You can also see a statue of Matsubayashi, and the village’s nickname (松林町) is his name plus the Japanese district designator “ding” (町), while the village’s famous bakery (久保田烘焙坊, see below) is named after Kubota.

Kubota bakery, Xitou Monster Village Taiwan
Kubota bakery, the most famous shop at Xitou Monster Village

So why the monster theme? There’s another story that says long ago a bear saved the local villagers from monsters, and you can see images and signs for Kuma (bear in Japanese) in the village. Or maybe it was just a clever marketing scheme?

And why the long red nose on the monsters? They are modeled on Japanese Tengu (天狗 or “heavenly dog”), a folk deity or kami in the Shinto religion. Tengu are portrayed in many ways, often as a bird, but usually anthropomorphized as a angry looking dude with a red face, with the unnaturally long nose representing the beak.

Planning your travels to Taiwan? We love using Klook to find great discounts on activities, entrance tickets, transportation and more. Sign up now with this link and you’ll receive 100 NT$ off your first booking.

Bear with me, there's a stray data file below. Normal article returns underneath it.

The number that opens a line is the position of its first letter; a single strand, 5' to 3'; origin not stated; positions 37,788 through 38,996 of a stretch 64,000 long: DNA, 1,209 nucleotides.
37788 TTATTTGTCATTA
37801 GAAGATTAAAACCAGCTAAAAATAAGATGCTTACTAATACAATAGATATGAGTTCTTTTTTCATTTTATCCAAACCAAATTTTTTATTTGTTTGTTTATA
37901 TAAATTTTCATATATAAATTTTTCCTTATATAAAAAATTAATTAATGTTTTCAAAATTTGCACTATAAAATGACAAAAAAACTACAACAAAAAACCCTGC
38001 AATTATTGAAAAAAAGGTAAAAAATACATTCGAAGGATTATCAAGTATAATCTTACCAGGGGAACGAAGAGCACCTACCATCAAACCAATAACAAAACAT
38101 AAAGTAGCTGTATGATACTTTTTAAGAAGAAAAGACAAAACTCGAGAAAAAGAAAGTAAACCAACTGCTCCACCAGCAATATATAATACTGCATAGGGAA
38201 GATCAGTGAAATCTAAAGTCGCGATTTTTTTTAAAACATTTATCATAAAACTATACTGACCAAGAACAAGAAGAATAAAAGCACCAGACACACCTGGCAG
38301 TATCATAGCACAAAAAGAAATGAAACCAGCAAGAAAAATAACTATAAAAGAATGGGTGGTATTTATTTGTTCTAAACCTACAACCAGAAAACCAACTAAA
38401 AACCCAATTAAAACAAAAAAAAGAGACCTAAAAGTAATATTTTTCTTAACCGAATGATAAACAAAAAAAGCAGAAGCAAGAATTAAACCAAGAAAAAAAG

Angry monster mascot and corn.
freakishly long nose of the Japanese Tengu (天狗) kami, the macot of the Monster Village in Xitou
Tengu monster no smoking sign.
No smoking fellow monstas!

For more quirky attractions in Taiwan, check out Taichung Rainbow Village and Ximending, Taipei.

Things to Do at the Xitou Monster Village

Iconic view of Xitou Monster Village at the highway entrance to the village.
Classic shot of the village from the main highway entrance

To be honest, the village is not very big and there are not many “things to do” there. If you are looking for lots of fun activities, you might be disappointed. If you go for the photo opportunities and simple quirkiness of it, though, you might just love it. You can walk around the entire village in about 10 minutes.

Also, this being Taiwan, the main thing to do at Xitou Monster Village is eat. There are many restaurants and food stalls here, specializing in (of course) Japanese and Taiwanese food. The bakery and chocolate shop (see below) are the most famous though. On the main highway, there are also several typical Taiwanese “rural” souvenir shops, selling things like herbs, dried fruits, tea, and so on.

We quite enjoyed a cup of Pingtung-grown coffee meticulously brewed by this guy from the back of his scooter:

Taiwan-made coffee served from the back of a scooter in front of the Monster Village in Xitou, Taiwan
Ever had coffee from the back of the scooter?

Another really cool village that you can’t miss is Jiufen, a day trip from Taipei.

Kubota Bakery (久保田烘焙坊)

The famous stinging nettle bread from Kubota bakery, Xitou Monster Village